Rcmco/Schreier | St John's, Smith Square, London

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The Independent Culture

For years, the only singing you'd hear from conductors was from the rostrum during rehearsal. OK, there were exceptions. Dietrich Fischer-Dieskau and Plácido Domingo have both achieved modest success in the field: but do they actually sing and conduct at the same time? José Cura apparently did while recording arias with the Philharmonia and on Friday night the distinguished German tenor Peter Schreier put the Royal College of Music Chamber Choir and Chamber Orchestra through their paces while declaiming the Evangelist in Bach's St John Passion.

It was an extraordinary display for a man in his sixty-fifth yearSchreier faced the orchestra with his back to the chorus. His gestures were fluent, expressive and incredibly precise. Even before singing, he would focus his gaze on an individual player, tracing the shape of a phrase with the utmost care.

In the opening chorus "Herr, unser, Herrscher" he signalled a diminuendo with the palm of his hand (as for the word "unser"), settling on a particular word and bringing out salient inner lines. By turning this way or that Schreier managed to keep tabs on both the chorus and players, though I thought the lower instrumental lines rather over-emphatic - especially in the impatient first chorus, where plangent woodwinds and aerial strings should take the lead.

As a singer, Schreier is still in fine form. His voice retains a mellifluous "middle" with only a slight reduction of sustaining powers at the high end.He acts the "role" of Evangelist like a pulpit Siegfried. At the point in part one, where Jesus's disciples "fell to the ground", he injected a sudden spring to his phrasing, then as Jesus himself asks "Whom seek ye?" and the chorus answers, he pushed hard and fast, eager to keep the drama alive. A little later, when the cock crows betrayal, he sung - no, shouted - the words "krähete der Hahn" as if personally affronted.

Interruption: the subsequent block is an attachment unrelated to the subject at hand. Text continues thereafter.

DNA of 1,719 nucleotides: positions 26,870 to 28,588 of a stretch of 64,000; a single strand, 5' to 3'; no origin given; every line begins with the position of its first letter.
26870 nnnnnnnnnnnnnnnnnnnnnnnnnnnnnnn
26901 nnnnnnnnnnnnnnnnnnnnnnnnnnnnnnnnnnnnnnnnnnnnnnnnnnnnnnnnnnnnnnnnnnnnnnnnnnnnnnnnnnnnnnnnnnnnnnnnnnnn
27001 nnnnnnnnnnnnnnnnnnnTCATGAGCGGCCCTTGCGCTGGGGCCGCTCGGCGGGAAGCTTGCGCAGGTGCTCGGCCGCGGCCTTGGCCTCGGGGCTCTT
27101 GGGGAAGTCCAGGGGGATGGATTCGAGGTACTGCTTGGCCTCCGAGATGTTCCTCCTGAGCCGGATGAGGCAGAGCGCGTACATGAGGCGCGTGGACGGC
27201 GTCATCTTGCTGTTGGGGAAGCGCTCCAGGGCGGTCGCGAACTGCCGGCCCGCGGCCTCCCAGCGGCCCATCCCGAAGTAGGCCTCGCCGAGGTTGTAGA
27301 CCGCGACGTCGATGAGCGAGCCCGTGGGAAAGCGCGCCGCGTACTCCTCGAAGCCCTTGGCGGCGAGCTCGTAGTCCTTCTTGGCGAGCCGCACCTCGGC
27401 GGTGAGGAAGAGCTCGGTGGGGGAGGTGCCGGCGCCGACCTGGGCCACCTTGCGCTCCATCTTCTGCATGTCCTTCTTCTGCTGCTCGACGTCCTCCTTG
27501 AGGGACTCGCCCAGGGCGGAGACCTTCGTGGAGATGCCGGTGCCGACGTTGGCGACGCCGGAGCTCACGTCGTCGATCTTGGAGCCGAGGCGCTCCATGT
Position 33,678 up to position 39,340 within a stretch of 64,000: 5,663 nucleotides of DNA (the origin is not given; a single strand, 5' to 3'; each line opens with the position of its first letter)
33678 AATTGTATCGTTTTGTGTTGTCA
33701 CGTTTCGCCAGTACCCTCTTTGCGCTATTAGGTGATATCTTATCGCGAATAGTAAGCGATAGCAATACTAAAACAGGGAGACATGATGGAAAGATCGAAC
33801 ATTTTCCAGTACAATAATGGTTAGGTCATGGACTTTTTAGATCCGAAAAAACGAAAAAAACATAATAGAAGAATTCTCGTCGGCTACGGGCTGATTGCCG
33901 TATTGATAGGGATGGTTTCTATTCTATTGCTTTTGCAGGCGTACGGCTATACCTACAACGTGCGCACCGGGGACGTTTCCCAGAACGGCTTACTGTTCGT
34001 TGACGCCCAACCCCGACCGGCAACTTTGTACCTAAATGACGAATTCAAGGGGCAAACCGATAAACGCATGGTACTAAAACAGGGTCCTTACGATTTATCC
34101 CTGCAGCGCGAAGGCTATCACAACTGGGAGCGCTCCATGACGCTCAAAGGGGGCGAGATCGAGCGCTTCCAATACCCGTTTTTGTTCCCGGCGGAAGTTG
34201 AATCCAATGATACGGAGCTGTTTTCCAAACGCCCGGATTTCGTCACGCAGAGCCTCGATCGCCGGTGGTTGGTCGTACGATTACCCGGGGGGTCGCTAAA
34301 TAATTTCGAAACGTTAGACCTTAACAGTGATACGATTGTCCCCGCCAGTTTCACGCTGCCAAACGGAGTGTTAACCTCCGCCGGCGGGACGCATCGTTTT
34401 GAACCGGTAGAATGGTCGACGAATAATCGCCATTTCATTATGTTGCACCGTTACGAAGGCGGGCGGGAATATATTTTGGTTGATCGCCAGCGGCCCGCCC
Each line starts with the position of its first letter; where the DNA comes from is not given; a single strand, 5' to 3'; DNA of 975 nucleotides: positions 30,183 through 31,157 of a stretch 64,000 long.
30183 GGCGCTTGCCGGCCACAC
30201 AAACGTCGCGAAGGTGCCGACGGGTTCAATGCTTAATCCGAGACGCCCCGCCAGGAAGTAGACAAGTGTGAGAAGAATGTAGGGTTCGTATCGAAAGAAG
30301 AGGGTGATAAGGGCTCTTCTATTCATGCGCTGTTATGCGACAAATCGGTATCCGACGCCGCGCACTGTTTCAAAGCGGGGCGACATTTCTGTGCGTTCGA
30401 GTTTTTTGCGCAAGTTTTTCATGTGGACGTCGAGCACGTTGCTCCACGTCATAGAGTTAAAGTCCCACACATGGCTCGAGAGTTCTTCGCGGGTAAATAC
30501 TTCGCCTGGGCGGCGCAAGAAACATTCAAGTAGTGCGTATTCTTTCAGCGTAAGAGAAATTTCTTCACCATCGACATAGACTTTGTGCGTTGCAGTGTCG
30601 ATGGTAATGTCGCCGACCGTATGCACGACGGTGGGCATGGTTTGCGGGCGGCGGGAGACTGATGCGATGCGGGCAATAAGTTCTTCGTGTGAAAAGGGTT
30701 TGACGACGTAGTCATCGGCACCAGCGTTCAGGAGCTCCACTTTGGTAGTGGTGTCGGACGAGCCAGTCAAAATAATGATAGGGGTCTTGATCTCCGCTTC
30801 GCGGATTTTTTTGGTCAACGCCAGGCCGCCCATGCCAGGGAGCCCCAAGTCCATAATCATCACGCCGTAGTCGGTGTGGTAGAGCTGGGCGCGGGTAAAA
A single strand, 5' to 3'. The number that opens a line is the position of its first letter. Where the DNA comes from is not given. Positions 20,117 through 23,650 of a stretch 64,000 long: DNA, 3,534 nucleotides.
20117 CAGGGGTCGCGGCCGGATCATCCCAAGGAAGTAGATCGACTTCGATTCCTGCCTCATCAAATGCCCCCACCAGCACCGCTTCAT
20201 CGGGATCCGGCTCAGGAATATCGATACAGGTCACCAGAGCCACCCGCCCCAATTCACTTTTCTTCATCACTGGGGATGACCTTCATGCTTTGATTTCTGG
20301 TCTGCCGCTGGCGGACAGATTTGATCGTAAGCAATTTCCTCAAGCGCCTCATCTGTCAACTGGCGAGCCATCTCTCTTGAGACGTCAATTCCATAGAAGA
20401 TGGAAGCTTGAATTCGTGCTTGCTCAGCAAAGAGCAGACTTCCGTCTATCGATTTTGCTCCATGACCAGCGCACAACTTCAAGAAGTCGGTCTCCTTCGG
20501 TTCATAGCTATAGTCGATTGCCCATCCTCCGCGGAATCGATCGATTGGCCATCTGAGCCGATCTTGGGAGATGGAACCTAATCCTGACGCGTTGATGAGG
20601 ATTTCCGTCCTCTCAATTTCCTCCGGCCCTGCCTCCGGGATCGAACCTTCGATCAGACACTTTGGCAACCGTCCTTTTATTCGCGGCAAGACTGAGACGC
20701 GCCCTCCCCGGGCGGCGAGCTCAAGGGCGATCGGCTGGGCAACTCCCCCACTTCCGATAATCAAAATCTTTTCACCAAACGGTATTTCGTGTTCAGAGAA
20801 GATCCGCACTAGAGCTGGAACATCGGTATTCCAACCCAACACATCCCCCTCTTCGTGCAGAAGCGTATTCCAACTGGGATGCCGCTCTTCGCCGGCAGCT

Jonathan Lemalu's Jesus exhibited nobility and vocal warmth though, heard next to Schreier's seasoned zeal, it seemed just a little short on conviction. The arias and solos were sung with varying degrees of excellence by members of Paul Spicer's Royal College of Music Choir while the chorales were swift and light in texture. Occasionally one felt that a few extra rehearsals might have transformed a brave effort into a priceless experience. However, it was an invigorating St John Passion, with no obvious longueurs and a sense of forward momentum that is rare, even in fully professional performances.

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